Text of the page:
In Flanders Fields Museum & Yper Museum
These two museums were housed in the Cloth Hall. The In Flanders Fields Museum is an interactive museum that tells the historical story of the First World War in the West Flanders front region. The permanent exhibition tells about the invasion in Belgium and the four-year war in Flanders. Become part of the life at the front by unique sound clips, catchy video projections, and the latest multimedia applications.
Yper Museum brings you a rich history of eleven centuries. You will discover unique maps, archaeological finds, coins, lace and crafts and much more. The Yper Museum shows you a model of the city and provides a personal and playful experience.
Hooge Crater Museum 1914-1918
The museum lets you see reconstructions of war scenes, equipment and the extensive collection of weapons from the First World War. This unique place is a must for interested tourists and for anyone who is looking for a historical perspective. The Hooge Crater Museum is right across Hooge Crater Cemetry located, where one of the fiercest battlefields of Ypres has found place. This museum is an absolute must!
Memorial Museum Passchendaele 1917 in Zonnebeke
Memorial Museum Passchendaele Zonnebeke tells the story of the Battle of Passchendaele. This battle of 1917 is known as one of the worst battles of the First World War. In one hundred days there were over half a million people victims for a gain of only eight kilometres. The museum also concentrates on the material aspects of World War I. At the end of your visit, you will descend six meters in a hallway, equipped with a pump room, headquarters and sleeping place. A unique experience!
Menin Gate / Last Post
The Menin Gate is a memorial in the form of a Roman triumphal arch. The official name of the monument is Ypres Memorial and can be considered as the general symbol of the First World War. This gate displays the name of 54.896 soldiers missing in the Ypres Salient between the outbreak of the war and 15 August 1917.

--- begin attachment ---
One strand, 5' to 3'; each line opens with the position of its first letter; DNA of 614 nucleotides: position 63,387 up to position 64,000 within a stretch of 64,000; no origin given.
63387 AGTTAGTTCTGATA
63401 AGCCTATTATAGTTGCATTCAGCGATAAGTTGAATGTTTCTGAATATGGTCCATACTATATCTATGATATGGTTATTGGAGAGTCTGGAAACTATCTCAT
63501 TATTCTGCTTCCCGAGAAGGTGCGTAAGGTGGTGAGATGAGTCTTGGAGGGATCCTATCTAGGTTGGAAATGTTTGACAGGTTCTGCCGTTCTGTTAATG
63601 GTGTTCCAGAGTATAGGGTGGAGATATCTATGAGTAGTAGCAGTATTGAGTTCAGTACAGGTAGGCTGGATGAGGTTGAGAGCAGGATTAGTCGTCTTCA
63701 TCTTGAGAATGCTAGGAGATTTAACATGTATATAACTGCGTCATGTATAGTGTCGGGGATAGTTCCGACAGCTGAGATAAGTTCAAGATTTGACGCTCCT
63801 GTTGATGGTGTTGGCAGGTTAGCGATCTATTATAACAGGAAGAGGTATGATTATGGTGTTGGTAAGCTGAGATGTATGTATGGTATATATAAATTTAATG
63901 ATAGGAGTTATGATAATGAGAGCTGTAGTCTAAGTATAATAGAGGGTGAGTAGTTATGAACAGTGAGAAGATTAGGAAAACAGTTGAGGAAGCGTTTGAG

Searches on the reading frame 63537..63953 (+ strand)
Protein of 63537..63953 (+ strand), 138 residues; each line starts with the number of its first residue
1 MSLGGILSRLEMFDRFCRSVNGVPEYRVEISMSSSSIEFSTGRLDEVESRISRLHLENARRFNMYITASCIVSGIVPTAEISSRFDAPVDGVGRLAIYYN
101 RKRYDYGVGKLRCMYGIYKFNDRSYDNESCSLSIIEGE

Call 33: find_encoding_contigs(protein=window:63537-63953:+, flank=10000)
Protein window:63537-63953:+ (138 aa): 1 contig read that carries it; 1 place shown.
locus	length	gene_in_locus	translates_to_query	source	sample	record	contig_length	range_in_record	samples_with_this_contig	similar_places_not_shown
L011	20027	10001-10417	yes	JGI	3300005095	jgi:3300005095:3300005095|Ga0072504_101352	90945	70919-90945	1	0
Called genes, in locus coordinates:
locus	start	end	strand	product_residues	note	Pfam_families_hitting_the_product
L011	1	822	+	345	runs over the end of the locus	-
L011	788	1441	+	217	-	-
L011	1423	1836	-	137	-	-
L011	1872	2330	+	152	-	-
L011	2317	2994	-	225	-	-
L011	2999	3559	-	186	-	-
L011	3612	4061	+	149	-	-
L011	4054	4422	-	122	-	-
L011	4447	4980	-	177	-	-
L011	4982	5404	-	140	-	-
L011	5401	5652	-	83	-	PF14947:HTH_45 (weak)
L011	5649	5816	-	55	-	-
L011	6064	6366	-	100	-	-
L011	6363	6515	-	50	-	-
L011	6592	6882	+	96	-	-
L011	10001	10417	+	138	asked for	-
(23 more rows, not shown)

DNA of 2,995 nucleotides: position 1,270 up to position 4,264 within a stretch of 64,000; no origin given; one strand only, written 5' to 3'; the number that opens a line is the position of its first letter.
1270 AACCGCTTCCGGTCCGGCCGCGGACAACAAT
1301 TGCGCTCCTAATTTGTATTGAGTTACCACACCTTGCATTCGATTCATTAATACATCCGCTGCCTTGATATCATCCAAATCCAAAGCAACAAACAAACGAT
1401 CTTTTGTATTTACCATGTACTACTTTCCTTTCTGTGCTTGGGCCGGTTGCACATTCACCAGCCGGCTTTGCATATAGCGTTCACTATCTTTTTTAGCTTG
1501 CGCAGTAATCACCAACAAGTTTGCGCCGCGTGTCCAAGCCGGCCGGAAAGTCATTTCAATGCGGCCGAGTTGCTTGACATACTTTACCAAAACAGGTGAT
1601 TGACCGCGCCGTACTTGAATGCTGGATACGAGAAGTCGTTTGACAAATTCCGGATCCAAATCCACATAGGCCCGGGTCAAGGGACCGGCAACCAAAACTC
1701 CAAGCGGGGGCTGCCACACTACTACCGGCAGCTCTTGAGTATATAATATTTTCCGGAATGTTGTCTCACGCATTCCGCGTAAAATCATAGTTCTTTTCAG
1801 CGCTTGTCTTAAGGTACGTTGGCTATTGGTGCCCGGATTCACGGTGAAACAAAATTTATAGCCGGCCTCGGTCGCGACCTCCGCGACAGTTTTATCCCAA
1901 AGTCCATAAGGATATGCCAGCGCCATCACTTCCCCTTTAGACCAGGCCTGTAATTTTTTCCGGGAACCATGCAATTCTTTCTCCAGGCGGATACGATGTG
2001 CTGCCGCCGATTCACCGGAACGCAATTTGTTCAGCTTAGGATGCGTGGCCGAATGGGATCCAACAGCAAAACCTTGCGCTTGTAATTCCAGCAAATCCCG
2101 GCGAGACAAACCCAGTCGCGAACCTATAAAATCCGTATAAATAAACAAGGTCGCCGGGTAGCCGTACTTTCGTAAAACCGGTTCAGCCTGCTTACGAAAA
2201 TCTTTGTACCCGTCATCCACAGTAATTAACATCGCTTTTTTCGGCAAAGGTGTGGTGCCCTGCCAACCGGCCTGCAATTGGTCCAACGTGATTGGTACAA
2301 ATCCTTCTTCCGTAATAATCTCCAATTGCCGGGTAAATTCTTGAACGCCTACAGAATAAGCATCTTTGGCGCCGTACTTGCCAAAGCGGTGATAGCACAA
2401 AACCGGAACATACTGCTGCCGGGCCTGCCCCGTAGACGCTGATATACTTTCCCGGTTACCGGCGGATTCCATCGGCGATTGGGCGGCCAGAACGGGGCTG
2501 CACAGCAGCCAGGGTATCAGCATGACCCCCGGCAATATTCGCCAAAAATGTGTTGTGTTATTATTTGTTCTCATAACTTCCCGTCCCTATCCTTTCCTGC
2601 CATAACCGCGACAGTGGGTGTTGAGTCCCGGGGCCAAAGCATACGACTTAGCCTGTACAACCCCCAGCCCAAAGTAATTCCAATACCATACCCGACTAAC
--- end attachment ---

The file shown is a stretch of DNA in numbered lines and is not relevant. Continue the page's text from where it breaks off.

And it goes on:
Every night at 8 pm and in all weather conditions the Last Post is sounded. The fallen soldiers of World War I are remembered. The Last Post ceremony has been organised since 1928 by the Last Post Association.
Cloth Hall – Belfry
The Cloth Hall of Ypres was built in 1304. During World War I the building was almost totally destroyed. The building was mainly used as a sales and storage place of cloth and was completely reconstructed in its original form. The Cloth Hall is one of Europe’s largest civil buildings in gothic style.
The steeple that rises in the middle of the Cloth Hall is the Belfry. From here the ‘Cat throwing’ took place. The Belfry tower (231 steps) can be visited during a visit to the In Flanders Fields Museum.
Tyne Cot Cemetery in Passendale
Tyne Cot Cemetery is the largest Commonwealth cemetery in the world and the main witness of the bloody Battle of Passchendaele. During the Third Battle of Ypres (1917) the British Army lost nearly 300,000 men to capture this ruined village ‘Passion Dale’ – the valley of suffering. Tyne Cot Cemetery buried about 12,000 soldiers and the wall behind the cemetery, Tyne Cot Memorial, contains the names of 35,000 soldiers with no known grave.
The visitor centre provides more information about the cemetery itself and offers you a panoramic view of the old battlefields of 1917. You will hear and see the moving story of Tyne Cot Cemetery.
Saint Martin’s Cathedral
After World War II, St. Martin’s Cathedral was rebuilt in Gothic style. The cathedral tower is 102 metres high. The church itself is the tomb of Count Robert of Bethune, the ‘Lion of Flanders’. The church is fully accessible, and you can visit it every day. The tower is not accessible.
Bellewaerde is the amusement park in Ypres and guarantees a unique combination of a whirling amusement and animal park!
Do you like some water fun? That can be found in Bellewaerde Aquapark. Relax in an oasis of green or have some fun on one of the slides.
The cosy pubs, good restaurants and nice shops invite you to Ypres to relax. On and around the Main Square you will find plenty of shops to keep you sweet. The best shopping streets in the centre are Boterstraat, the Neermarkt, Menin Street and the Main Square itself.
Walking and Cycling
You can walk in Ypres, along the medieval alleys, mansions, urban parks and the monumental city gate and fortresses in Ypres, which for 10 centuries form a reinforcement around the city.
You can do both walking and cycling in around ‘Dikkebusvijver’, ‘Zillebekevijver’ and ‘Gasthuisbossen’. Outside the city, you can explore the rural hills by various cycling and walking trails. There is the walking network ‘Ypres Salient’, ‘In Flanders Fields-hiking’, Bike trail ‘Ypres Salient’ and ‘Heritage Walk’.
Cyclists will also find what they need. There are plenty of bicycle routes through the cycling network. Cycling and walking maps are available in the Holiday Home.